Car reviews - Jaguar - XJ - range
30 Apr 2004
By BRUCE NEWTON
JAGUAR is tempting mid-sized luxury car buyers with a full-sized sedan.
Released on May 2, the new XJ6 is the V6 version of the seventh-generation X350 XJ series launched in the middle of last year.
Priced from $149,900, Jaguar is placing its largest cat firmly amongst more petite pigeons like the BMW 545i ($149,000), Mercedes E500 ($155,900) and the Audi A6 4.2 ($143,000).
However, while the rear-wheel drive XJ6 offers more space and possibly grace, it’s not quite on the pace with only six-cylinders versus the others’ V8s.
Power comes courtesy of a heavily reworked version of Ford’s 60-degree 3.0-litre Duratec V6 engine also found in the smaller S and X-Type Jaguars.
Dubbed AJ-V6, in this application it produces 179kW of power at 6800rpm and 300Nm of torque at 4100rpm, hits 100km/h from standstill in 8.1 seconds, has a top speed of 233km/h and can use as little as 7.7 litres-per-100km of fuel in the city, 15.3 on the highway and average 10.5.
Married to this engine is the ZF six-speed automatic transmission that also services several BMW, Benz and Audi models amongst others, and features Jaguar’s trademark “J-gate” gear lever first seen in the 1986 XJ40 XJ6.
Speaking of old XJs, Jaguar claims the XJ6’s performance is comparable to or better than the previous-generation 179kW XJ8 3.2 V8 discontinued last year.
Meanwhile its least expensive full-sized German rivals are the $174,100 BMW 735i (200kW 3.6-litre V8), $177,900 Mercedes S-Class (180kW 3.7-litre V6) and $173,900 Audi A8 (206kW 3.7-litre V8).
Jaguar says the AJ-V6 unit can be utilised because of the weight savings of today’s XJ’s aluminium body, which comes in at 1545kg, which is more than 300kg less than the aforementioned big BMW, and also beats the Benz S350 (1810kg) and even the aluminium-pioneering (but all-wheel drive) A8 (1770kg).
Employing aluminium instead of steel sees a body-in-white weight drop of 40 per cent compared to the old XJ, while overall rigidity rises 60 per cent – an upshot of the riveted and bonded building technique.
Other benefits include improved noise, vibration and harshness quelling, more precise steering and less body flexing for improved dynamic attributes.
The latter is also augmented by Jaguar’s CATS adaptive damping computer controlled air-suspension, which uses advanced electronics to help optimise handling, cornering and ride characteristics. Anti-lock brakes with emergency-brake assist and a stability control system are also standard.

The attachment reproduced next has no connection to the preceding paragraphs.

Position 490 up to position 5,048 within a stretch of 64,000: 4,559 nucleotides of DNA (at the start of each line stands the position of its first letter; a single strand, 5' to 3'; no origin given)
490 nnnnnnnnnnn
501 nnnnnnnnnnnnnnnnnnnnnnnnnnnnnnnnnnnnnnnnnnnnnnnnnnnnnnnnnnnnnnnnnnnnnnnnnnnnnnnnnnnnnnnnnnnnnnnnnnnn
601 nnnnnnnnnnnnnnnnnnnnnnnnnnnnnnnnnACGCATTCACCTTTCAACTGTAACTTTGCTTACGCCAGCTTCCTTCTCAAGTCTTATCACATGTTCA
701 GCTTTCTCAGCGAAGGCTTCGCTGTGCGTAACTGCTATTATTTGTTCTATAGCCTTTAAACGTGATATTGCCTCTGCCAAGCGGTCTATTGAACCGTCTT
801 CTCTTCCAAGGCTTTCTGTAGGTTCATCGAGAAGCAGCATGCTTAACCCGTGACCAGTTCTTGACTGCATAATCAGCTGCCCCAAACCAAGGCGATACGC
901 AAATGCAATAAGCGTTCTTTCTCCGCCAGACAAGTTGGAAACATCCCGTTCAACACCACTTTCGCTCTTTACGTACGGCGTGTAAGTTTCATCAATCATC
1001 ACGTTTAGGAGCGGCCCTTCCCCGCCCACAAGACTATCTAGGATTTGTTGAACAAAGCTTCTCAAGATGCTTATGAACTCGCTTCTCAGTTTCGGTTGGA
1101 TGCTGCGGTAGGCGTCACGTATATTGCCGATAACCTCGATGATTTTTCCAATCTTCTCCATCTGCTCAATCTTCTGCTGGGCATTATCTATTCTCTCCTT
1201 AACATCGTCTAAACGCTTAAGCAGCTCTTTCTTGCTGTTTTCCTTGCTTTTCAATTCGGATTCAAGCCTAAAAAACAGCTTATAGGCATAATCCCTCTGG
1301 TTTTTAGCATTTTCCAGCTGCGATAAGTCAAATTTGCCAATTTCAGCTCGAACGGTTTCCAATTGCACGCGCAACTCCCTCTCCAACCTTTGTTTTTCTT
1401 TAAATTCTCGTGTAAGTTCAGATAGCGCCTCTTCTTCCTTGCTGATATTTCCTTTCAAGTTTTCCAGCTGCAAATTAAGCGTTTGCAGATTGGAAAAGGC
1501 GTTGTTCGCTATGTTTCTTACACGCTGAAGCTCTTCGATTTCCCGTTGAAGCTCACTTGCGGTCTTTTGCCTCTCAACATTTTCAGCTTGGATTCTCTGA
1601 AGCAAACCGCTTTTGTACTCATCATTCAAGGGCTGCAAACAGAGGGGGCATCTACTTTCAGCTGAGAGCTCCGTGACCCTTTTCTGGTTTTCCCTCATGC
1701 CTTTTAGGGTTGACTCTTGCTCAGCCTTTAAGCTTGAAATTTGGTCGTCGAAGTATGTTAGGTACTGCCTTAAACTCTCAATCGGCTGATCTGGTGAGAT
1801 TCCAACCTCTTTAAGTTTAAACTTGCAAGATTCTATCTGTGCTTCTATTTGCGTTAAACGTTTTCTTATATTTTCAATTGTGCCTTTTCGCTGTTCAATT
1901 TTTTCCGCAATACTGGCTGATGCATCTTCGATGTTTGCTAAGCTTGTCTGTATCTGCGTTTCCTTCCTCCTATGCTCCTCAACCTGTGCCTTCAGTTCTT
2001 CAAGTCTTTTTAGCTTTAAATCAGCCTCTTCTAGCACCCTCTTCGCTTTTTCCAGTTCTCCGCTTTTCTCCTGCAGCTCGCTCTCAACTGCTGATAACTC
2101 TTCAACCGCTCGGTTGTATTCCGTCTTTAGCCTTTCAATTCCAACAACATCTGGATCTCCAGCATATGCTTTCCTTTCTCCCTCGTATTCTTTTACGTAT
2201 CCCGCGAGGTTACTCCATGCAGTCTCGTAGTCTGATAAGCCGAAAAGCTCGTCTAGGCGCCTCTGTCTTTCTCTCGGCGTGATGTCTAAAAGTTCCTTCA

Jaguar says that the XJ6’s specification mirrors its 3.5 and 4.2 XJ8 V8 siblings, which are $19,100 and $39,100 extra respectively.
2004.04.30_Jaguar_XJ6_interior.jpg Included in the price is an electronic park brake, leather and wood upholstery, DVD satellite navigation, a television, telephone, reverse parking radar, cruise control, leather trim, 18-inch alloy wheels and electrically adjustable front seats.
A sunroof, adaptive cruise control, Xenon headlights, heated seats and firmer suspension settings are optional.
The XJ6 aims to add around 70 units to the 150-odd XJ total earmarked for 2004. It should also help stoke more interest in Jaguars locally, resulting in better showroom traffic, especially since year-on-year sales have fallen by 22.5 per cent from 400 to 310 units to March.
The last time Australians could be a six-cylinder full-sized Jaguar was in October 1997, when the 161kW 3.2 and 183kW 4.0-litre straight-six cylinder X300 models made way for the company’s all-new V8 engines of similar capacity.
Known as the AJ6 unit and dating back to the 1983 XJ6 Series III, it was the last all-Jaguar designed six-cylinder motor, and replaced the famous XK twin-cam unit that first appeared in Jaguar’s epochal 1948 XK120 sports car.
In 2.8 and 4.2-litre guises, the XK engine was the heart of the original XJ6 of 1968, whose basic design (the last completed work by Jaguar-founder Sir William Lyons) lives on in today’s X350 cars.
Since then over 800,000 XJ cars have been produced, which makes up more than half of all Jaguars ever sold since the firm was formed by the then 21-year old Lyons as the Swallow Sidecar Company in 1922.
Did you know?The Jaguar name first appeared as an SS model in 1935, and became the company name and symbol after the SS’ fascist connotations in the aftermath of World War II ade it unpalatable
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